At Willamette, undergraduate research means much more than writing an assigned paper for class.
Our students engage in meaningful, hands-on research that often leads to published results in journals, national fellowships or public presentations — opportunities many other students don't have until graduate school.
We award students grants — as early as their freshman year — to create and implement their own research projects in any field they desire, and our professors often invite their students to collaborate on scholarly projects. Along the way, they learn critical thinking, writing and analytical skills that are valuable in any field.
Here are just a few of our undergrad research opportunities:
- Science Collaborative Research Program (SCRP): Students spend nine weeks during the summer researching collaboratively with a natural sciences professor. At the end, the students communicate their findings through a written paper and oral presentations.
- Carson Undergraduate Research Grants: Open to any discipline, Carson Grants give awards of up to $3,000 for undergraduates to undertake a scholarly, creative or professional research project during the summer.
- College Colloquium Student Research Grants: These grants are open to first-year students who want to research a topic related to their College Colloquium program, a first-semester course that immerses you in the liberal arts environment.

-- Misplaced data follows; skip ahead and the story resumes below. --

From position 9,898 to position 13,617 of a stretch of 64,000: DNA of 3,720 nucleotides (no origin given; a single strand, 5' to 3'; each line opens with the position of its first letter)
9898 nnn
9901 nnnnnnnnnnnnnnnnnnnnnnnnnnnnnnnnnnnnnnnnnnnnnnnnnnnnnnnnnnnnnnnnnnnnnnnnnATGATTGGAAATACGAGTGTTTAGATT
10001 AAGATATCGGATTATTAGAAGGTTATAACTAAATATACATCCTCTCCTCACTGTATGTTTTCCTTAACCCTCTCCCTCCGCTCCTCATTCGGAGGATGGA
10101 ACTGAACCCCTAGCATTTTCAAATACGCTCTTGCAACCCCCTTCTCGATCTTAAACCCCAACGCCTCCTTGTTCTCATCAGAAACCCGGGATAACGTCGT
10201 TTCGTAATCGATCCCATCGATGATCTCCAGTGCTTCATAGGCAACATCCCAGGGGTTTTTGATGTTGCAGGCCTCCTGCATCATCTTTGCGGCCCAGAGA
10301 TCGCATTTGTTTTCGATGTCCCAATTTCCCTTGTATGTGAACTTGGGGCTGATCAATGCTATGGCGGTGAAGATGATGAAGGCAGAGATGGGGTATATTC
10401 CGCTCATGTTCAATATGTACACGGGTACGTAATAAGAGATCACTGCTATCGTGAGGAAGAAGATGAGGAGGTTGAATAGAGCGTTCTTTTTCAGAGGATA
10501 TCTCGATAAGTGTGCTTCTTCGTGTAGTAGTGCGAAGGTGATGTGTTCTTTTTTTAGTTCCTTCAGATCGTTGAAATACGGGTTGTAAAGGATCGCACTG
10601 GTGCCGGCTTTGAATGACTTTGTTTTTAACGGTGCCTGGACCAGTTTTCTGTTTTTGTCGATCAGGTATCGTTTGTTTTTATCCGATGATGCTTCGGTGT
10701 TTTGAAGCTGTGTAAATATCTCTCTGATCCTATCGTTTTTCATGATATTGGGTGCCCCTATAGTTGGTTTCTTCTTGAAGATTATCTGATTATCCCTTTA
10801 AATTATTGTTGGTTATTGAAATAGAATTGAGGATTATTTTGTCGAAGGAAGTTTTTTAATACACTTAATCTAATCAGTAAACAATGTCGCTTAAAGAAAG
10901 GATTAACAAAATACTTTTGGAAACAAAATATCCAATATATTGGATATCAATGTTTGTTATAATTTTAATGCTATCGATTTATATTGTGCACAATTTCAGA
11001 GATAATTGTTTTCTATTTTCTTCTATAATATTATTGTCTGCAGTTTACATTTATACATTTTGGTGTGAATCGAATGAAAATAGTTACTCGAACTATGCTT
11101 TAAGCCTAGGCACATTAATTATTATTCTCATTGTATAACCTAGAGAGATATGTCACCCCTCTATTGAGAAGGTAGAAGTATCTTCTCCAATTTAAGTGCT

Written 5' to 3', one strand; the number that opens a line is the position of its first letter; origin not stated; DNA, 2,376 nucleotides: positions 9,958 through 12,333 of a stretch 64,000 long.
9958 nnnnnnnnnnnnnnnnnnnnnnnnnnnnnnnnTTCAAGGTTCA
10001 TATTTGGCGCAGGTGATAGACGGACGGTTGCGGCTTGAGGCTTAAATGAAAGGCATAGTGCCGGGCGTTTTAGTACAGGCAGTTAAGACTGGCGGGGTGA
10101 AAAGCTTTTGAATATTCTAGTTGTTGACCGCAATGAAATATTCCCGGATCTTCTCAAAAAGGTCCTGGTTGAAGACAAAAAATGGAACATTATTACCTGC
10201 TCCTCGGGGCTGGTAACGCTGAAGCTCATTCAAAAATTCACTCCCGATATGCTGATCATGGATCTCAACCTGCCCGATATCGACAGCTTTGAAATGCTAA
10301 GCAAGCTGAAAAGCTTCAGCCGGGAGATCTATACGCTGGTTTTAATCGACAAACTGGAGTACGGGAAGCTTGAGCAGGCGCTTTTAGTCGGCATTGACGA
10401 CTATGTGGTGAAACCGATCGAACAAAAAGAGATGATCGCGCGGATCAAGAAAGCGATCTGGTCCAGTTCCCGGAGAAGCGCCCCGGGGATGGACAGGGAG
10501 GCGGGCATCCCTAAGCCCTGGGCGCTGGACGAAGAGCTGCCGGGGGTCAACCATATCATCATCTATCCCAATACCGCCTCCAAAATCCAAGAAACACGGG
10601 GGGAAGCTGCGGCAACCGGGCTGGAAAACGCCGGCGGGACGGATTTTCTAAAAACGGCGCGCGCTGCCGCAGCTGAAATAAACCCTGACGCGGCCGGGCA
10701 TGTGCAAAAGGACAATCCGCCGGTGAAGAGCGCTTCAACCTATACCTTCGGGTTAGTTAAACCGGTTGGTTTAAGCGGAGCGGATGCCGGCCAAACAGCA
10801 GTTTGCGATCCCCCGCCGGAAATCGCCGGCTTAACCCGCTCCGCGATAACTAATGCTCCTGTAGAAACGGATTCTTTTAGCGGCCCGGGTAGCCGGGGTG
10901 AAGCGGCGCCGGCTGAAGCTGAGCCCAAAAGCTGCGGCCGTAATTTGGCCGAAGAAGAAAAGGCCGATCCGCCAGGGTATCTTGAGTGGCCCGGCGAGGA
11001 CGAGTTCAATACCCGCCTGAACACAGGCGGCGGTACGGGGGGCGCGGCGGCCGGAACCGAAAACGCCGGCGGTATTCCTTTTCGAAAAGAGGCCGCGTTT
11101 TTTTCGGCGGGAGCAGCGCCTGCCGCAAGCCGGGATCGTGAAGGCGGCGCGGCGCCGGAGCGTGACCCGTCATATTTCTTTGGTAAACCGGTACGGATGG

- Liberal Arts Research Collaborative (LARC): Students and faculty in the arts, humanities and social sciences work together on research teams during the summer.
- Presidential Scholarship: Two undergraduates each year from any discipline receive this scholarship for one full semester's tuition for their senior year or a $5,000 graduate fellowship, and $2,500 for research expenses the summer preceding their senior year.
Learn more at Student Academic Grants and Awards.
"I am highly appreciative of the opportunity to begin scientific research early on in my college career. My strong scientific education allowed me to be competitive for national scholarships and fellowships."
— Tyler Starr, biology and biochemistry major, National Science Foundation Graduate Fellow
"The Carson Grant was a unique opportunity to explore a topic that I am passionate about and couldn't have experienced in a classroom."
— Matt Faunt, environmental and earth science major